Forty years ago, a slasher movie came out, by John Carpenter, and people really liked it. I don’t know if Halloween changed the game from movies in that time, but it was well liked, it had some long cut scenes, surprises, boobs, and a lot of scary scary moments. It spanned a lot of sequels.

Three weeks ago, I finally watched that movie, and hey, I liked it enough. It was fun and I was excited for the sequel. I definitely did not watch any of the follow ups, because hey, new Halloween said they don’t matter. This is a direct sequel, fuck the other movies.

Sounds good to me.

This killer is now super old, and his mask really shows those stress lines.

Forty years ago, some bad stuff happened in Haddonfield, Illinois. You may have seen the documentary about it. And since that moment, since Michael Myers was apprehended, he has been studied in psych wards for decades. He barely moves. He doesn’t speak. No one can figure out his deal. We even have a new scientist (Haluk Bilginer), protege of the old scientist, who has made Myers his life’s work to unravel. And the state is finally done with Myers, so they are going to transfer him to real prison for him to just be jailed and ignored, no more chance for study.

Back in Haddonfield, Laurie Strode (Jamie Lee Curtis) is living life on her own, in a compound in the wood. She’s got gates, security cameras, hidden rooms, and a lot of gun training. She is ready for the big day she knows is coming at some point. It has ruined her life in more ways than one. Her daughter was taken away from her when she was 12 years old due to her training, and her daughter (Judy Greer) hasn’t really let her back in her life much sense. That daughter is now married (Toby Huss), raising her own daughter (Andi Matichak) and trying to become normal and not driven by paranoia.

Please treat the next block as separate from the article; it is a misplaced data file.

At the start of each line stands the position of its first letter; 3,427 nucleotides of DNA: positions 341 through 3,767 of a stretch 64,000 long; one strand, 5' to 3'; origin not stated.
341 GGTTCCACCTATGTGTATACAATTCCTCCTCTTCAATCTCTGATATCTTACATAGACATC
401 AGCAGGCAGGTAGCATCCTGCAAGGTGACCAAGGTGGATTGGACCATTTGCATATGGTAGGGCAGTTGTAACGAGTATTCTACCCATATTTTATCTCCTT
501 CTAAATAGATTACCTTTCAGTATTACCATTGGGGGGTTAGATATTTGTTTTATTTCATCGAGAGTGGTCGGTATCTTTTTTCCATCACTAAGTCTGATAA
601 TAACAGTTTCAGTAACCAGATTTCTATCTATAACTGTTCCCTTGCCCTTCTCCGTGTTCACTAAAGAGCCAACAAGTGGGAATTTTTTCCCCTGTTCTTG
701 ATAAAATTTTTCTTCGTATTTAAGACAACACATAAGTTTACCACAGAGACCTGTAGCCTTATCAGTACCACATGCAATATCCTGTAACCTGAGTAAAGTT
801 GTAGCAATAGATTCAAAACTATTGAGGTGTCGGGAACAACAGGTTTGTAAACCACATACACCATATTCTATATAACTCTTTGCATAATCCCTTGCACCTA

Needless to say, due to events, Michael is breaking out again, and he is ready to finish what he started. His obsession. His reason for breathing heavily.

And the plot involves some damn investigative journalists (Jefferson Hall, Rhian Rees) trying to stir up some memories. It is not the fault of the local Sheriff (Will Patton) this time. Also starring a few other teenage sidekicks to up the body count of people we potentially may care about, like Miles Robbins, Dylan Arnold, Virginia Gardner, and Drew Scheid with the worst Hobbit face known to man.

And fuck this door in particular.

Halloween starts out strong and keeps up the pace for most of the film. We get to have a similar score from the original film, similar opening credits, and a whole lot of intense moments that have nothing to do with people dying from kitchen knives.